In part one of this blog I described how, when researching a novel about cover-ups, I attended New Writing North’s Crime Story classes and got to play the role of a juror! In this blog I am going to look in more detail at how experts can inform a novel. The most obvious way they can be useful is as interviewees, and to make the most of them specific questions regarding details of the novel need to be prepared in advance. I found it useful to have a draft of the novel prepared- along with a list of questions that I would like an expert to answer- before approaching them. Previous experience had taught me that even when an expert answers your questions further questions will therefore arise so you need a good sense of the parameters of your enquiry before you speak to them. So in this blog I will recall the interviews I secured with a corruption expert who was on the brink of bringing down the head of the most powerful organisations in sports. But first of all I think it will be useful to mention how I laid the groundwork for such an interview.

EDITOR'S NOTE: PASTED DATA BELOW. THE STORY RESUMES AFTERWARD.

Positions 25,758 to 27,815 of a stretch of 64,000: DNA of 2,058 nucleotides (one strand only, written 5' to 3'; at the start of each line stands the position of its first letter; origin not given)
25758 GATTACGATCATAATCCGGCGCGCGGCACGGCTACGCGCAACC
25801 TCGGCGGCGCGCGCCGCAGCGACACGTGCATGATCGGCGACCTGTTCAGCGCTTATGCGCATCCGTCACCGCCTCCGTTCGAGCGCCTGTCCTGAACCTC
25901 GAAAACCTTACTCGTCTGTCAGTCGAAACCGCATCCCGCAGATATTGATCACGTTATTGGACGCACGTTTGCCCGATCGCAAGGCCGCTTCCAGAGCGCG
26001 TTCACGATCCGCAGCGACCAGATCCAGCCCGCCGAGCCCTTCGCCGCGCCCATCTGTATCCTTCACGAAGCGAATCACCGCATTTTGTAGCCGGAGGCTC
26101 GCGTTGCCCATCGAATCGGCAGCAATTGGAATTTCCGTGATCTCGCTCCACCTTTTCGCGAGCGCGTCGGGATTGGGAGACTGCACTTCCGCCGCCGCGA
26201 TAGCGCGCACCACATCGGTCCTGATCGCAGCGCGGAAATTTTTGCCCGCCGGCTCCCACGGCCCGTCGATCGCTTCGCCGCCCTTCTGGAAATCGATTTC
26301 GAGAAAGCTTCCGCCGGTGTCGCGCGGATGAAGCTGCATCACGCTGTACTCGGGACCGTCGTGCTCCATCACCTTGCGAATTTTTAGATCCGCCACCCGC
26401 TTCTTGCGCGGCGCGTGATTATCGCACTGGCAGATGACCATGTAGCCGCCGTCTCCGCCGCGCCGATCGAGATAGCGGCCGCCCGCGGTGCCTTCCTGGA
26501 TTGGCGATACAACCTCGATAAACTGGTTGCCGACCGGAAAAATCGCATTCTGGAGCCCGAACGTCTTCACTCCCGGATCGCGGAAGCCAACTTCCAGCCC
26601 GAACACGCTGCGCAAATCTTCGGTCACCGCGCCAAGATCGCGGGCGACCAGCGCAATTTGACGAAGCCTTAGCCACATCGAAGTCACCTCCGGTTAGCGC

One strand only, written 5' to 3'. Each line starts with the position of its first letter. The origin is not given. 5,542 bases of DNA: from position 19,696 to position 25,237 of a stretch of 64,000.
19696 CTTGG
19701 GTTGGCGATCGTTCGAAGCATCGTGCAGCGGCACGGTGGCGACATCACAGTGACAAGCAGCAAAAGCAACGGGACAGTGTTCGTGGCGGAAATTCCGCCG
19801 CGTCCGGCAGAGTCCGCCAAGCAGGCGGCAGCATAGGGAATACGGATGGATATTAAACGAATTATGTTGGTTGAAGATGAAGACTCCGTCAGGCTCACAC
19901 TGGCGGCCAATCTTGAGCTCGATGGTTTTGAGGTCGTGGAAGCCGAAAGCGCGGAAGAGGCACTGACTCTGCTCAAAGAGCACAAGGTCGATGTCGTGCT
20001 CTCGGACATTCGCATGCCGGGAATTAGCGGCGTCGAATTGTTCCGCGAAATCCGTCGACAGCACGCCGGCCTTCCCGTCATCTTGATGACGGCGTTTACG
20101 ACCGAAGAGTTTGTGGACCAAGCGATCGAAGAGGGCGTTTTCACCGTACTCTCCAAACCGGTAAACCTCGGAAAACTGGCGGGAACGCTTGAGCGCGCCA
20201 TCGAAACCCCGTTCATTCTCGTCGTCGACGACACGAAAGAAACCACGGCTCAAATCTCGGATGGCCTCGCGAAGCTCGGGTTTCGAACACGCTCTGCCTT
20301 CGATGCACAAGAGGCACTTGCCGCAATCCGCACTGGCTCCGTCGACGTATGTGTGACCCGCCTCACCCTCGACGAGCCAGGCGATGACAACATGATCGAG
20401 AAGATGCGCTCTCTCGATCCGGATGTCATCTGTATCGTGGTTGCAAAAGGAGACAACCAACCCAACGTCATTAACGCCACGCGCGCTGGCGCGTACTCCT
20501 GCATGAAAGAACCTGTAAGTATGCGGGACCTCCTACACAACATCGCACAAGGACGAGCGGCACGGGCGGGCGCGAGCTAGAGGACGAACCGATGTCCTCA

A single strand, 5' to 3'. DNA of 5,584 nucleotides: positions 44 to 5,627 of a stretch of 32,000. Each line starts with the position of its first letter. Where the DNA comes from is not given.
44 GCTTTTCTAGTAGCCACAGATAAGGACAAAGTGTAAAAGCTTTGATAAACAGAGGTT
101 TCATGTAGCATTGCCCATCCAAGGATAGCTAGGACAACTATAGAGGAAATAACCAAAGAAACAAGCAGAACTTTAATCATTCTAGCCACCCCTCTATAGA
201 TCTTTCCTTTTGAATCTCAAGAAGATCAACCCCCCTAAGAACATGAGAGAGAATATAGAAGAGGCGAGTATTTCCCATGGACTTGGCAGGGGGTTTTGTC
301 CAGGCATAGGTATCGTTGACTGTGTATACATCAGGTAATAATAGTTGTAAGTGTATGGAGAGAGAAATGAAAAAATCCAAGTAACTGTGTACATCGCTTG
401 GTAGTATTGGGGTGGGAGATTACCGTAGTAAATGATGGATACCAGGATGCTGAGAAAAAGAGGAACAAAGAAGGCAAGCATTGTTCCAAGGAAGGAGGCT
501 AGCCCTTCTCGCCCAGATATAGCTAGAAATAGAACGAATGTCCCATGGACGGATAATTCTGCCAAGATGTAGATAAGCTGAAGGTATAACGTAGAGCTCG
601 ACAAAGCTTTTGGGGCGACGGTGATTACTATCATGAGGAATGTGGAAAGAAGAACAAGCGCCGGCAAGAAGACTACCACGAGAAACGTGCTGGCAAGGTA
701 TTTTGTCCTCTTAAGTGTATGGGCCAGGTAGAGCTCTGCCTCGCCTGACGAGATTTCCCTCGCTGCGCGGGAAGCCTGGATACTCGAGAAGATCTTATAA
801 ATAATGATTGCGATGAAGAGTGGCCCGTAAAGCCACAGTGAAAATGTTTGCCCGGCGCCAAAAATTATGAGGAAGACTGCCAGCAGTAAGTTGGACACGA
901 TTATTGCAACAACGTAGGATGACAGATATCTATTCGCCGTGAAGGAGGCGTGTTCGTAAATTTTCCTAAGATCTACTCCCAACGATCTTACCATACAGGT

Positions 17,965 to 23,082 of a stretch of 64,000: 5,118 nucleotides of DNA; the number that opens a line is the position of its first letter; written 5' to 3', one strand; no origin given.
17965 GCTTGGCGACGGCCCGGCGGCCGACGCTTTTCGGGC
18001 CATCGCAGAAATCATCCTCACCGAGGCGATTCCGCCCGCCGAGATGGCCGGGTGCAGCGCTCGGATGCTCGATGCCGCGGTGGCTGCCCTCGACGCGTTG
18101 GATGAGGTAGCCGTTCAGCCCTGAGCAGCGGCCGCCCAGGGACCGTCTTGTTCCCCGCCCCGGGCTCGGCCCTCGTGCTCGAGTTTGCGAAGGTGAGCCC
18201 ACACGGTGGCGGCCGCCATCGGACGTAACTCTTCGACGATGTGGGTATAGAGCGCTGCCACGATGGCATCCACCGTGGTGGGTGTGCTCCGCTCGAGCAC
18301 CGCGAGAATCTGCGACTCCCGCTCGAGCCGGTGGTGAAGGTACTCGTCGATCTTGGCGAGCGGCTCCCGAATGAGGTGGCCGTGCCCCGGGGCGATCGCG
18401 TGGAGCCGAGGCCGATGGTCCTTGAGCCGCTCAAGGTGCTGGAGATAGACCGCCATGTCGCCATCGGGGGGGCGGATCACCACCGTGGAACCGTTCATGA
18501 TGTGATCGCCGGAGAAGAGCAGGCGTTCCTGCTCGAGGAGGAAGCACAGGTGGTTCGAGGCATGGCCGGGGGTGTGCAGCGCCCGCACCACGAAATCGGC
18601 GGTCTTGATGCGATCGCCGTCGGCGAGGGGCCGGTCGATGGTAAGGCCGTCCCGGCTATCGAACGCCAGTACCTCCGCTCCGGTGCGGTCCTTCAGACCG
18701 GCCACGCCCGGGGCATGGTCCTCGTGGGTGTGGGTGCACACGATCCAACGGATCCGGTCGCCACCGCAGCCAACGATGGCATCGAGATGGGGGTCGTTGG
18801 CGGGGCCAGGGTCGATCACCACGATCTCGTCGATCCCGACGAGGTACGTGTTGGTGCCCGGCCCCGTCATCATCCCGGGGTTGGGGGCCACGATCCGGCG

For years I had been following certain cases in the media- regarding cover-ups- with a fervent interest. Whether or not it was corruption at the footballing body, FIFA, or cover-ups regarding famous celebrities and MP’s, I had kept on top of each case with daily internet searches. I was particularly interested in cases whereby a powerful figure had been exposed for wrongdoing, and yet held on to their position. Some figures- such as Sepp Blatter- seemed at that point to have developed an immunity from prosecution as a result of their bravado. His was a case that interested me, as for my novel I wanted to create a similar character. I watched youtube clips in which he, and similar figures, were interviewed. I took notes on their evasive speech patterns, and how they verbally expressed a sense of grandiosity. Translating these speech patterns into prose was not easy because they can appear cumbersome on the page. So if, for instance, someone notable stammered before boasting I would foreground such tendencies when the reader was introduced to them, but then let their dialogue flow once such points had been made. I also noted, for instance, how such figures often talked of their humble backgrounds as if it they deserved praise for now having influence. Yet they often did not concede that their meteoric rise might have been unjustified.